A heady mix of culture, heritage and cool
anchester’s favourite t-shirt slogan sums up the city very well: And on the sixth day, God created Manchester”. Cocky, cheeky and just a little disrepectful. Much of this confidence is down to the city’s somewhat unlikely role as a focal point for a staggering range of culturally and historically important events. The Industrial Revolution, the birth of Marxism, the first computer: Mancunians have seen it all, and know their city is unique. And that’s just the way they like it.
History and Heritage
Manchester’s architecture is a breathing entity, a living record of the changes that have been wrought across the city over the last two centuries. John Ryland’s Library is a brooding, Gothic Victorian melodrama of a building, while the Museum of Science and Industry is located on the site of the world’s oldest surviving passenger railway. Founded in 1653, Chetham’s Library is the oldest public library in the English-speaking world, while the newly restored People’s History Museum is another example of the city’s sympathetic treatment of its past.
Must See Attractions
Choose from new (the Imperial War Museum , the Lowry ) or old ( Royal Exchange Theatre , the Whitworth Art Gallery ) cultural icons, or get a pigeon’s eye view of the vast Greater Manchester conurbation with a ride on the 60m Wheel of Manchester . For more active thrills, Chill Factore is one of the country’s largest indoor snow slopes.
Food and Drink
As you might expect from such a diverse city, there’s more to the city’s scran scene than meat pies, chips and gravy. Chinatown and the Curry Mile in Rusholme are must-visits, while the centre has a huge variety of restaurants to choose from, with Sam’s Chop House and Gaucho’s two especially popular food gaffs.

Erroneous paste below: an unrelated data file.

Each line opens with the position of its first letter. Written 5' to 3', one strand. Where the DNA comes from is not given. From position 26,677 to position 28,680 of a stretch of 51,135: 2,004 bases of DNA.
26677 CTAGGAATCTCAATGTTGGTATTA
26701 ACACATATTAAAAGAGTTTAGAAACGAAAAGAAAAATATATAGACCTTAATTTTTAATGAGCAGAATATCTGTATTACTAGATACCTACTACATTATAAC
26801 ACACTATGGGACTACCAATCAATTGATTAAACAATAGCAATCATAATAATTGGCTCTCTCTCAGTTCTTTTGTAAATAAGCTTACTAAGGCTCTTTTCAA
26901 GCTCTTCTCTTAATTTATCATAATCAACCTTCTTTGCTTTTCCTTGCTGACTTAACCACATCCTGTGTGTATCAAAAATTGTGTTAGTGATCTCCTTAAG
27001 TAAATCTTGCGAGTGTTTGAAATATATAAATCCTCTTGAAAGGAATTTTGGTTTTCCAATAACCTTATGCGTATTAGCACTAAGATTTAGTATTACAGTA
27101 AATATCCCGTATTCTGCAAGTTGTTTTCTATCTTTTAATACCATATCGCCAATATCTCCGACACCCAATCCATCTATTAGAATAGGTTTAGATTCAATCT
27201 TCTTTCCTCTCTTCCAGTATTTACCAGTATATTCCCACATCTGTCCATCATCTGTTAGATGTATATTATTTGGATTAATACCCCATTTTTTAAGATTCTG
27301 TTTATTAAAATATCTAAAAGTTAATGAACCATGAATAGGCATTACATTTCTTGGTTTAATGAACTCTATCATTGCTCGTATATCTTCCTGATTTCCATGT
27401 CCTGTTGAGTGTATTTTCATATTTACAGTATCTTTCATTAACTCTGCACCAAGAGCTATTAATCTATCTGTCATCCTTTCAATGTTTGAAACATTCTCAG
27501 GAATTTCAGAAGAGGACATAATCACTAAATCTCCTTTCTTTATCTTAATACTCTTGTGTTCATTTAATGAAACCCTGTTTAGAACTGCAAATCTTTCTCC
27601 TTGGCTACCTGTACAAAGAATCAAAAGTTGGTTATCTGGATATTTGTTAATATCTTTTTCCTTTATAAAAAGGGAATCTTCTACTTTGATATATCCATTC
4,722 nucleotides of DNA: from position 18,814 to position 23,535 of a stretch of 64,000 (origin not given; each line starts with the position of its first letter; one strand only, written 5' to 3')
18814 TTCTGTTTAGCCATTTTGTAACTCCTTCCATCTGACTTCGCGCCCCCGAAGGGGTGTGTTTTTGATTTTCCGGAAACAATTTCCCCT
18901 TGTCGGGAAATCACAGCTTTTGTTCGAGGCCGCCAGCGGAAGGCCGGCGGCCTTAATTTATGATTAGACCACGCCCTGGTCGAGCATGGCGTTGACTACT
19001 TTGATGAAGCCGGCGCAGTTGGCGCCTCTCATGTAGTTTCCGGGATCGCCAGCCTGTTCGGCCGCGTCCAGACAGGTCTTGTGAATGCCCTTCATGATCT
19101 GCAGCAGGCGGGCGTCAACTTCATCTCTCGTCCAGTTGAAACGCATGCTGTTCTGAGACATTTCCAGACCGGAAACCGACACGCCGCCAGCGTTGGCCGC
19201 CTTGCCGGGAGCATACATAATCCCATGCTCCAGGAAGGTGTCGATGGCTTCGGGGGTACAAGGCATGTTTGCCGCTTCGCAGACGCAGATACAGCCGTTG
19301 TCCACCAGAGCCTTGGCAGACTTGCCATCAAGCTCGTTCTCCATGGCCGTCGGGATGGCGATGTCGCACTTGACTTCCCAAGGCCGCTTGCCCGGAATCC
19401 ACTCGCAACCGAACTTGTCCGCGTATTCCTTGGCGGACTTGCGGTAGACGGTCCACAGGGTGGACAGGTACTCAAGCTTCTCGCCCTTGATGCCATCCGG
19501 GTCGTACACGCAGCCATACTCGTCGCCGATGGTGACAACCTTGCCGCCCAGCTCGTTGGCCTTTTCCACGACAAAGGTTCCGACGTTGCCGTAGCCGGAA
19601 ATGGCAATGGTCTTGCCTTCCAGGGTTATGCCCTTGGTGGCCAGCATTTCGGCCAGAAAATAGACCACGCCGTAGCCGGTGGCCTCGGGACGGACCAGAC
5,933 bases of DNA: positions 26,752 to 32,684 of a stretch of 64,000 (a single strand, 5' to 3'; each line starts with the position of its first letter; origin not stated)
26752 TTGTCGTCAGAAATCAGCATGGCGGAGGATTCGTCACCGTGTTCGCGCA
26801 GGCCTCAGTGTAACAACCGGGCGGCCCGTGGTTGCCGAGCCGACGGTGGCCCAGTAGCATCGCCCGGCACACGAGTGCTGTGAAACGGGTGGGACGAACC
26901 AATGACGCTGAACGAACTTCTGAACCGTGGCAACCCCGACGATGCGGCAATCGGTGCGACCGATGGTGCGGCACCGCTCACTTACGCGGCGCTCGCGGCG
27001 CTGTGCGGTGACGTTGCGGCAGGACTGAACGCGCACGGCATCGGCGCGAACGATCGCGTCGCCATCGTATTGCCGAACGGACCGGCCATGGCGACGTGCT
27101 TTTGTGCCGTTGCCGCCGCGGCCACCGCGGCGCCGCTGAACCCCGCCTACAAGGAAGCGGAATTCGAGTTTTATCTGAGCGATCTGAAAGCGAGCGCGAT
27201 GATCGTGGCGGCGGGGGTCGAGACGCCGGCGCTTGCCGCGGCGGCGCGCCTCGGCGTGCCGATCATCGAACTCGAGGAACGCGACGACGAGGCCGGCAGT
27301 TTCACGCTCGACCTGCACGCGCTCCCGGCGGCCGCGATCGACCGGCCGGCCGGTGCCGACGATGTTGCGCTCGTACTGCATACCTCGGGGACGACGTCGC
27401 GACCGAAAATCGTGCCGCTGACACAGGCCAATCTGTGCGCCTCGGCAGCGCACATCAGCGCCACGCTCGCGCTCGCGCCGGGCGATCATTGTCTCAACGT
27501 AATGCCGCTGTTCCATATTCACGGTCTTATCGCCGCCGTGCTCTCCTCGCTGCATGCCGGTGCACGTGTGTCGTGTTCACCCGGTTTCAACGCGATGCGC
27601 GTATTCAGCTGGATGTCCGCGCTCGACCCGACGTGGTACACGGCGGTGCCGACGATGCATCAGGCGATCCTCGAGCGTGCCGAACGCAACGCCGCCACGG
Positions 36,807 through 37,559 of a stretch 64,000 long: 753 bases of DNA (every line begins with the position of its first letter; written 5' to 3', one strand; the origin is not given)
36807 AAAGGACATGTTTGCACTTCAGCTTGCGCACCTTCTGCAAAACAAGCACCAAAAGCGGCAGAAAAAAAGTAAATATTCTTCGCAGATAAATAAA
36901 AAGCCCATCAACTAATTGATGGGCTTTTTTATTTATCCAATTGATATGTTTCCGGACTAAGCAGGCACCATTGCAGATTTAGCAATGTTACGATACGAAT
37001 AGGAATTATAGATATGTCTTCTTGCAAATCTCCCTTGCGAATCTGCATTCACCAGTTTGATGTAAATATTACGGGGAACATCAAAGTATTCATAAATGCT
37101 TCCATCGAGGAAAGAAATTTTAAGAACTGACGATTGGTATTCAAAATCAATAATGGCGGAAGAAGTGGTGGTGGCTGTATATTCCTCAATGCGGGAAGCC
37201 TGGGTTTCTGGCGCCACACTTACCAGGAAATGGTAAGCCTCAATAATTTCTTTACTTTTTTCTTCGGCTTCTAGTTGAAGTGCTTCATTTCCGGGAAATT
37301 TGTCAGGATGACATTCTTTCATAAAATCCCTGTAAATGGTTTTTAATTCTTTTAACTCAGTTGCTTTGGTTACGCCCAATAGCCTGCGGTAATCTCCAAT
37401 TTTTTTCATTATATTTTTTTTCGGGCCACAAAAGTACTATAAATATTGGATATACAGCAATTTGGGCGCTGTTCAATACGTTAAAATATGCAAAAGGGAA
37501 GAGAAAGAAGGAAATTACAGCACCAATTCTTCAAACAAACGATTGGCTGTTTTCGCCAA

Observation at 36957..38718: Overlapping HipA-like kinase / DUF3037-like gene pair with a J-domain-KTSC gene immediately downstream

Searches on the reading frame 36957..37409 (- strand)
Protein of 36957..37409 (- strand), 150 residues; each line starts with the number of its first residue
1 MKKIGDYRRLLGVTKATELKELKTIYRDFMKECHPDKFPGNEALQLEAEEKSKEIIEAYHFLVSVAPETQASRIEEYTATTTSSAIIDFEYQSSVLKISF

The thing about Manchester is...it all comes from here.
Music and Nightlife
When a city has bequeathed the Factory Records , Oasis and the Bee Gees to the world, you know there’s a fair chance it kicks off once the sun goes down. So it proves in Manchester, which is teeming with bars, clubs, pubs and gigs to get stuck into. The Bridgewater Hall is home to the Halle Orchestra, while the Northern Quarter likes to imagine itself as a local version of New York's Greenwich Village. Deansgate Locks is yet another example of the city making novel use of its industrial hangover, while the Warehouse Project is the type of cutting edge clubbing experience that the city has always specialised in.
Everything a budding fashionista needs is here, from the behemoth that is the Trafford Centre , 15 minutes outside the centre, to the independent delights of the Northern Quarter’s boutiques. For designer outlets, King Street has always been the place, while Affleck’s Palace is a labyrinth of market stalls and vintage shops.
Football inevitably looms large over this city, with two of the world’s biggest clubs eyeing each other moodily across town. Both Manchester City and United offer tours that help to explain the history of the clubs, and their importance to the city at large. Manchester also does cricket, with Old Trafford an easy trip from the centre.
Once you’ve shown tthe kids around Old Trafford, the Legoland Discovery Centre should keep their brains occupied for a while, while the Manchester Museum has 15 galleries featuring collections from all over the world, including a ghoulish selection of mummies in the Egyptology galleries. Kids will also love exploring the incredible countryside on Manchester’s doorstep, with the Peak District in particular offering walking, mountain biking and other activities within easy reach.
Psst... Handy hints
Local music legend Guy Garvey’s favourite pub, The Temple Bar , is a refurbished public convenience.
August’s Pride Big Weekend is a four day party that celebrates the city’s openness with a Parade weaving through the city.
Flaky pastry from Lancashire.Lancashire Eccles Cakes
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